THE JAPANESE JOURNAL OF EXPERIMENTAL SOCIAL PSYCHOLOGY
Online ISSN : 1348-6276
Print ISSN : 0387-7973
THE RELATION BETWEEN THE PROCESS OF ATTITUDE CHANGE AND THE DEGREE OF ANXIETY
KAZUMA HARAOKA
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1974 Volume 14 Issue 1 Pages 56-68

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Abstract

The purpose of this experiment is to testify the relation between the degree of anxiety and the process of attitude change on the bases of the 5 steps on attitude change proposed by Haraoka (1970).
In order to change the attitudes of the subjects, the persuasive communications were presented and then measuring by the GSR the extent to which the subjects aroused anxiety while being exposed to the communications.
The subjects were 69 college students. First, they were asked how many times they would like to be assigned reading and translation in the English class during one semester, and then their attiudes toward the importance of English in their life were measured. The subjects were then divided into three experimental groups, all of which were exposed to the same direction of persuasive commumication that “every student should be assigned at least once in every English class. ”
The peruasive communications were orientated in the same direction but differed among the three different groups in quantity and intensity. In order to measure the degree of their anxiety, we recorded the subjects' GSRs while they were receiving the persuasive communication. Finally they were asked to fill in the same questionaires as they had been given at first, by which we recorded how many times they would like to be assigned in the English class and measured their final attitudes toward the importance of English in their life.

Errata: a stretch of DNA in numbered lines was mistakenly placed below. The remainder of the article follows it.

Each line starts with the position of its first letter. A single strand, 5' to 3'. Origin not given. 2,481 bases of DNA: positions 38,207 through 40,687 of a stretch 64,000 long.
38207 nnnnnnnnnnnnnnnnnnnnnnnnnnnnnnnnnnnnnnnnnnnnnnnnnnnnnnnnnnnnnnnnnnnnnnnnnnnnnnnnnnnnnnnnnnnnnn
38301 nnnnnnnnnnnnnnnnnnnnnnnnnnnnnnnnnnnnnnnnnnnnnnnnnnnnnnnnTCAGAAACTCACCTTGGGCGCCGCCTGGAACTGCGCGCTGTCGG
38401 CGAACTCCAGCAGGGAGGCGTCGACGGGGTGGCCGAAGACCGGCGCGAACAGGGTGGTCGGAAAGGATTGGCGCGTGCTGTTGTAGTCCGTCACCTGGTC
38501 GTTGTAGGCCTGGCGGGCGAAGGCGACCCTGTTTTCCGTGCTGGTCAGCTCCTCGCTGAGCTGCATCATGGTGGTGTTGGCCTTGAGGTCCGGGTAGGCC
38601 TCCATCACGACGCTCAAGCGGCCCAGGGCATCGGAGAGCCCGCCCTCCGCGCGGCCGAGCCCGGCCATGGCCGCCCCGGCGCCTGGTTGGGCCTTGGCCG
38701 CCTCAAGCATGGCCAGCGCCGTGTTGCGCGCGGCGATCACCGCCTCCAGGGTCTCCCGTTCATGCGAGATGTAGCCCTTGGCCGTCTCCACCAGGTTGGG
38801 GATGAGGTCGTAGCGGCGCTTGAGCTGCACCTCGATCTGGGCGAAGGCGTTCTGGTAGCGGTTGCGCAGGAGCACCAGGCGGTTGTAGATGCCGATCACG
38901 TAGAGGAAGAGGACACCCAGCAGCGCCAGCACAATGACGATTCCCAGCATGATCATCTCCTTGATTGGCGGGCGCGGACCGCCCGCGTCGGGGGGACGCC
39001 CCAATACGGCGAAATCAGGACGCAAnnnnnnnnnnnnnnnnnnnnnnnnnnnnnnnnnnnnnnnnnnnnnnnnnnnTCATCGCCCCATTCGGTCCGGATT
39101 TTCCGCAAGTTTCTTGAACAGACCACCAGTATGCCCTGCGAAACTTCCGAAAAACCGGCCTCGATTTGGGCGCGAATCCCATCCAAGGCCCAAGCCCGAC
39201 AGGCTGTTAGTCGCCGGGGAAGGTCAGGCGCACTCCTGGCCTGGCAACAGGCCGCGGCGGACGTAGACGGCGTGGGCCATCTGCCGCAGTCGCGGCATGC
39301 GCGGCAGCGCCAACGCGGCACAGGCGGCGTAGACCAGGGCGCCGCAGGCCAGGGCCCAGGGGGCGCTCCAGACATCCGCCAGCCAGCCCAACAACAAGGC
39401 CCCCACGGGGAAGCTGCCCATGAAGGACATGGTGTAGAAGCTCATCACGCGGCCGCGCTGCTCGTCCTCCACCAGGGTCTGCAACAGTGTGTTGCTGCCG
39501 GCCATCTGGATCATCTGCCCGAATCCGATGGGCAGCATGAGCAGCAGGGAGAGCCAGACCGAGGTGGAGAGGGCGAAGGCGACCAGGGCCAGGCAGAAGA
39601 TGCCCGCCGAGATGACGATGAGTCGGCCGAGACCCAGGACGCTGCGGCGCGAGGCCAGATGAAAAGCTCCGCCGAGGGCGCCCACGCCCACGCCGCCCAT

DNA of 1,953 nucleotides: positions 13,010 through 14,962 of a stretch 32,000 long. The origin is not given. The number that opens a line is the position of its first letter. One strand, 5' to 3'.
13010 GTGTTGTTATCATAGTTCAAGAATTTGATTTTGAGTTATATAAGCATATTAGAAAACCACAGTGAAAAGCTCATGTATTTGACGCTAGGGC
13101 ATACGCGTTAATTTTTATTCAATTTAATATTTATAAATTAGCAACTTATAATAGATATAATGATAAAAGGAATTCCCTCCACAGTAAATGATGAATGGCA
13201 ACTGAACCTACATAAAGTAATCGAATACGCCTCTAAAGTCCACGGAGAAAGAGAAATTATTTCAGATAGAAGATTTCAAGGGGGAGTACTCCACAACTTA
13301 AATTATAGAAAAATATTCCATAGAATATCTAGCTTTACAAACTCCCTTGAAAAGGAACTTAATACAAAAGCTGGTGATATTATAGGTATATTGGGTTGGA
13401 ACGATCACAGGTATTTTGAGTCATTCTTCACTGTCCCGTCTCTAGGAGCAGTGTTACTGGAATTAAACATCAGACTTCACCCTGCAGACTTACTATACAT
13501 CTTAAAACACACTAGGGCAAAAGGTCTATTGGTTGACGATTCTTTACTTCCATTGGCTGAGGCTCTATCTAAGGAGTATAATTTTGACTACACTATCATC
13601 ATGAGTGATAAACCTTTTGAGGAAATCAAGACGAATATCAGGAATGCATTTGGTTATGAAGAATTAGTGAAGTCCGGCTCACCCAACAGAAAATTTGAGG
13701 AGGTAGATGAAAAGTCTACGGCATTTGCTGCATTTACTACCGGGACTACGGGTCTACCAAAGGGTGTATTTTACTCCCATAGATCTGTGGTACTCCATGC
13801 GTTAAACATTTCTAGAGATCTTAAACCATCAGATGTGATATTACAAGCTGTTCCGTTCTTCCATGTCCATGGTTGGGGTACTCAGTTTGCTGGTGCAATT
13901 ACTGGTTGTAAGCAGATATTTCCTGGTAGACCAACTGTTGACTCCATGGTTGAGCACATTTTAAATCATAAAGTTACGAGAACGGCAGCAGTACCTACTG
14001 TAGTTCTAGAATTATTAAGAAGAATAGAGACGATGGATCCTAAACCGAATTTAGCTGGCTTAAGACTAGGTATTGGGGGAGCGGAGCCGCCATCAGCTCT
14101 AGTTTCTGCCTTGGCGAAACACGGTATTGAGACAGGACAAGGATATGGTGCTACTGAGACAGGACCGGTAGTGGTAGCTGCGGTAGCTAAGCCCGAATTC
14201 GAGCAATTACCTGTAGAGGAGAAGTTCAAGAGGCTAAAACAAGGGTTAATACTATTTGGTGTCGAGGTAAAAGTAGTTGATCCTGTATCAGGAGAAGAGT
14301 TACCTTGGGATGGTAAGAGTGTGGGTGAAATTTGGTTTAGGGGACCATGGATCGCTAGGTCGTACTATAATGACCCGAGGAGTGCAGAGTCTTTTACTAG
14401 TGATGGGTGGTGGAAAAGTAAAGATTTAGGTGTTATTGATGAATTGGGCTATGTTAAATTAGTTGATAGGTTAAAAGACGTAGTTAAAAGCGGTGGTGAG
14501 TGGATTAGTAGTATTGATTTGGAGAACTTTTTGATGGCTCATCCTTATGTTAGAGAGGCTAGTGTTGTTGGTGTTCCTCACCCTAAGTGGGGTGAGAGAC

The results of this study can be summarized as follows:
(1) Those who were exposed to the egoinvolved communication about the attiude object showed more attiude change and anxiety than those who were exposed to the noninvolved communication.
(2) Those whose GSRs were low at first, high in the middle, and low again in the end, making a ∩ curve while being exposed to the persuasive communication, showed significantly greater attitude change, than those whose GSRs were high at first and then gradually down with the time.
(3) The results of this experiment confirmed the hypothesis of 5 steps on attitude change process proposed by Haraoka.

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